You probably speak with people situated in call centres on a regular basis, but have you ever wondered how these operations actually work? They can range significantly of course; it could be a department of a company with just a few employees or a whole complex with hundreds of people reaching out to clients on a daily basis.
1. Call Centres Are Not Telemarketing Services
Call centres serve many different purposes and their role has expanded significantly over the past several decades. A specialised office or department, they can be used for sales and marketing functions in addition to market research. The first thing that probably comes to mind for most people when they hear call centre, is telemarketing. Contrary to popular opinion, there aren’t a lot of telemarketing operations that take place from a call centre.
Cable and telephone companies regularly contact current or prospective customers to see if they would like to upgrade their services, take advantage of a current promotion, or simply just to confirm that they are satisfied with the service they are currently receiving.
2. Database of Helpful Information
Not only do call centres call us though, you’ve probably called one too. Many help and information services are directed to centralised call centres that might be located elsewhere in the country or even across the ocean. Big corporations can train people anywhere in the world to answer questions and provide tech help or information about their product or services. Political, charitable, and other fundraising campaigns also utilize call centres to get in touch with potential donors.
3. Two Types of Call Centres
It can see a bit complicated, but despite the variety of functions they fulfill, call centres can essentially be placed into two categories. Captive and contracted are the two largest classifications used to talk about call centres. For a centre to be considered captive, they must deal only with the concerns, or only take calls from, a parent company. These kind of centres have a set and fixed agenda. Contracted, on the other hand, means that a third party takes the calls for a client company.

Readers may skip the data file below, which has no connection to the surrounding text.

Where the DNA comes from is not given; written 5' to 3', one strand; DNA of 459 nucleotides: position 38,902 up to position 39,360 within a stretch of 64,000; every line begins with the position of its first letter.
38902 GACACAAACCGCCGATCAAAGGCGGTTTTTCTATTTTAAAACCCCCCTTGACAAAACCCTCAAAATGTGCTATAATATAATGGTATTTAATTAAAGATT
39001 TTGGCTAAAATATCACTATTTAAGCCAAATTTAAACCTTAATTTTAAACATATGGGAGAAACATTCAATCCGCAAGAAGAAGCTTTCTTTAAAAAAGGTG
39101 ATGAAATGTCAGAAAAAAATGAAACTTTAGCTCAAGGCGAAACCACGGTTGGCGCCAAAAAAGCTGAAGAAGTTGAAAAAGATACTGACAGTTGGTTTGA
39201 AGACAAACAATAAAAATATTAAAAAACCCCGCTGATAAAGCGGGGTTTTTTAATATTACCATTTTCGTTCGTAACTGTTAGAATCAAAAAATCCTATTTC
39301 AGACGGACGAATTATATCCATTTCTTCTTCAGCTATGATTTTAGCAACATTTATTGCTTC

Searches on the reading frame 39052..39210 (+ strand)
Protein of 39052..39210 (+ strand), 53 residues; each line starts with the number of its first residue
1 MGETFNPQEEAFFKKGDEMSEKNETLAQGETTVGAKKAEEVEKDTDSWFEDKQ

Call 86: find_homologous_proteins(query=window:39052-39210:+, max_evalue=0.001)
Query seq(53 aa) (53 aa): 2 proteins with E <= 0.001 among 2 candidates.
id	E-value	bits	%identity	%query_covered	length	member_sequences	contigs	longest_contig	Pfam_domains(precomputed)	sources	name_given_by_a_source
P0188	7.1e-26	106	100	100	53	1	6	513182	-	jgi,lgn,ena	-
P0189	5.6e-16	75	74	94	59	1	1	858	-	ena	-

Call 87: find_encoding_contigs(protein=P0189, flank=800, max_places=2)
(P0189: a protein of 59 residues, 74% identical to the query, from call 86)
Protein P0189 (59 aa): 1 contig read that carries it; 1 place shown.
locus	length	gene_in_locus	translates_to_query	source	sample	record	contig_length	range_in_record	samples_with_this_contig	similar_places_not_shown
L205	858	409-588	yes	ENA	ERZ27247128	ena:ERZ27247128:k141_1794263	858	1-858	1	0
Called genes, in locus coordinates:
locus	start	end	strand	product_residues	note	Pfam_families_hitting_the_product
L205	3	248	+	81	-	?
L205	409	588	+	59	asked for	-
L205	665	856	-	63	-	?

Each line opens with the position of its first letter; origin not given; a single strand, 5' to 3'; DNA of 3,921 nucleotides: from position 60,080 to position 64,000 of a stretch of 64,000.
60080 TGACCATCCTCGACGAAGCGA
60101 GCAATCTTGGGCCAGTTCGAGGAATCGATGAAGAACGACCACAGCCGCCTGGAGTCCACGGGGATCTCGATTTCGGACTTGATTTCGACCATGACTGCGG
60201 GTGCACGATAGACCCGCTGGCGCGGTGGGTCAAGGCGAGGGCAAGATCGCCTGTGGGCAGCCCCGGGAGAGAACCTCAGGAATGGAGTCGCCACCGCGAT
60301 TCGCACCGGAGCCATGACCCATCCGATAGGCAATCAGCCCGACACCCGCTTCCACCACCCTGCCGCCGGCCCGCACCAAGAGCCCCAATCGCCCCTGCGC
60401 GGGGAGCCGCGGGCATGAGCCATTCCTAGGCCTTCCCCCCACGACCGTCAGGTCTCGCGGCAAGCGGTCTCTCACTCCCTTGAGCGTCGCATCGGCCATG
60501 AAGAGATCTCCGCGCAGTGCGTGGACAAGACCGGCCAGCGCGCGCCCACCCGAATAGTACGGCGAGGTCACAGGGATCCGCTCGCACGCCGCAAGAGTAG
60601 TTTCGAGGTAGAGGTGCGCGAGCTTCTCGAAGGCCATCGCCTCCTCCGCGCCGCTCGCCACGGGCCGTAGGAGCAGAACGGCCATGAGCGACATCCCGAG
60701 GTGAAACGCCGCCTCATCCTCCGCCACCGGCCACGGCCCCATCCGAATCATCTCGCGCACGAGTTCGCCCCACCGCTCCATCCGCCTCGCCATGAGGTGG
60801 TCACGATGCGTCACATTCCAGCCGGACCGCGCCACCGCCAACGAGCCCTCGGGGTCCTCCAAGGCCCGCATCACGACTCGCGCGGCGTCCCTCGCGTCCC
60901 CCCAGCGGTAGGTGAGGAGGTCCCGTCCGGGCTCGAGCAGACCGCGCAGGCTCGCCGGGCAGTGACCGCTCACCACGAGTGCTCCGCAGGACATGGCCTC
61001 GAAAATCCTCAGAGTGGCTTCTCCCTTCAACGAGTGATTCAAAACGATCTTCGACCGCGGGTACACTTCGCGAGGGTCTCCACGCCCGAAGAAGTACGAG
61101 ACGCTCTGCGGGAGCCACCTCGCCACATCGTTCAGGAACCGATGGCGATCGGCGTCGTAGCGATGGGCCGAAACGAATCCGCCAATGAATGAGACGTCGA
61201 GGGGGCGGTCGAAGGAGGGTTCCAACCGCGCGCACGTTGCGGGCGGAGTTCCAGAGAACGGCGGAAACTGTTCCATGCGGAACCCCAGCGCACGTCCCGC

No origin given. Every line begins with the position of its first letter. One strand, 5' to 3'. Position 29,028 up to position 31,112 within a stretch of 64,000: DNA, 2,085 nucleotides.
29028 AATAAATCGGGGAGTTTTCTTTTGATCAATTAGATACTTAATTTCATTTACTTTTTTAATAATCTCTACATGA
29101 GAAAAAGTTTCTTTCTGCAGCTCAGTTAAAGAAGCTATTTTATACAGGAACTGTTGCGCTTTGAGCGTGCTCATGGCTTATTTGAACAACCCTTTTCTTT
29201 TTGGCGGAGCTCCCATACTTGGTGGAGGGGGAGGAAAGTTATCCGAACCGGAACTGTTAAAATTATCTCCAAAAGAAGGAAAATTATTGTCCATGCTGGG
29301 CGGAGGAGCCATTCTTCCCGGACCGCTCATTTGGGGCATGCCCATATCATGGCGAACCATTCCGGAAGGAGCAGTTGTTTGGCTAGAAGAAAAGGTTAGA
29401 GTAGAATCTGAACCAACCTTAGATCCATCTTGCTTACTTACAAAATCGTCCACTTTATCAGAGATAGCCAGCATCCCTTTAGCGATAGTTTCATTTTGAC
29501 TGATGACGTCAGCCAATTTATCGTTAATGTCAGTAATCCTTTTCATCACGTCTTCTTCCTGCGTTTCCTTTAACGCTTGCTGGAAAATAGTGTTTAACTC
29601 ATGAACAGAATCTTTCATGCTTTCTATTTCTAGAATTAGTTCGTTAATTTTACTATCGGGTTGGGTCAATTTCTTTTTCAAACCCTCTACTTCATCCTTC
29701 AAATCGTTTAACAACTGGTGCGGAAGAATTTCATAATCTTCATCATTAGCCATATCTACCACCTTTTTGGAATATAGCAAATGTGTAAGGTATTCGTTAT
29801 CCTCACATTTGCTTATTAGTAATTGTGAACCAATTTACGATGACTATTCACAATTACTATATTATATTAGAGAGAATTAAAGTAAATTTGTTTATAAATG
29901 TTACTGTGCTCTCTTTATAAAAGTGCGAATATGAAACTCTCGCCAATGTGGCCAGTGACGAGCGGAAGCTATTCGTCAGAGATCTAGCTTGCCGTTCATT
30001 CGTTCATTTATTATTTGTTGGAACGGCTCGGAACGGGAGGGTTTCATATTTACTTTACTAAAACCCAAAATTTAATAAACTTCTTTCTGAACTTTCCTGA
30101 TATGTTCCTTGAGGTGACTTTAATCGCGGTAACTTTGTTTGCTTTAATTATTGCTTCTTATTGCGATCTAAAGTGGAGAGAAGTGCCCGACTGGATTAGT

The reason people speaking to you from a call centre can sometimes sound a bit robotic is likely because they’ve been supplied with you a script from the company they are working for. Banks and financial institutions in particular, have a specific strategy for approaching their customers and outline the correct way to speak to them about upgrades or services. Due to the fact that call centres are increasingly being seen as a form of revenue rather than a cost, this process is being refined and becoming more sophisticated.
4. Should You Pick Up?
It’s important to remember that call centres are there to provide help. Sometimes a call centre is approaching you to provide a preventative solution to a problem you might not have even identified yet. On the service side, most called have to do with relatively minor problems that can be solved quickly.
Technical issues can be more challenging, but it’s worth noting that the person on the other line has been trained specifically to address your technical query. It can often be much more efficient to have a trained human brain explaining something to you, rather than trying to decipher a complicated technical manual on your own.
5. 24-Hour Business Work Day
In a modern economy that is increasingly defined by its 24-hour business day, call centres serve an important function in allowing things to run smoothly when issues arise during non-office hours. Most call centres have a rotating shift of employees that allows them to function both day and night. As the call centre process and technology is perfected, these are better places to work that are able to provide high quality and efficient service.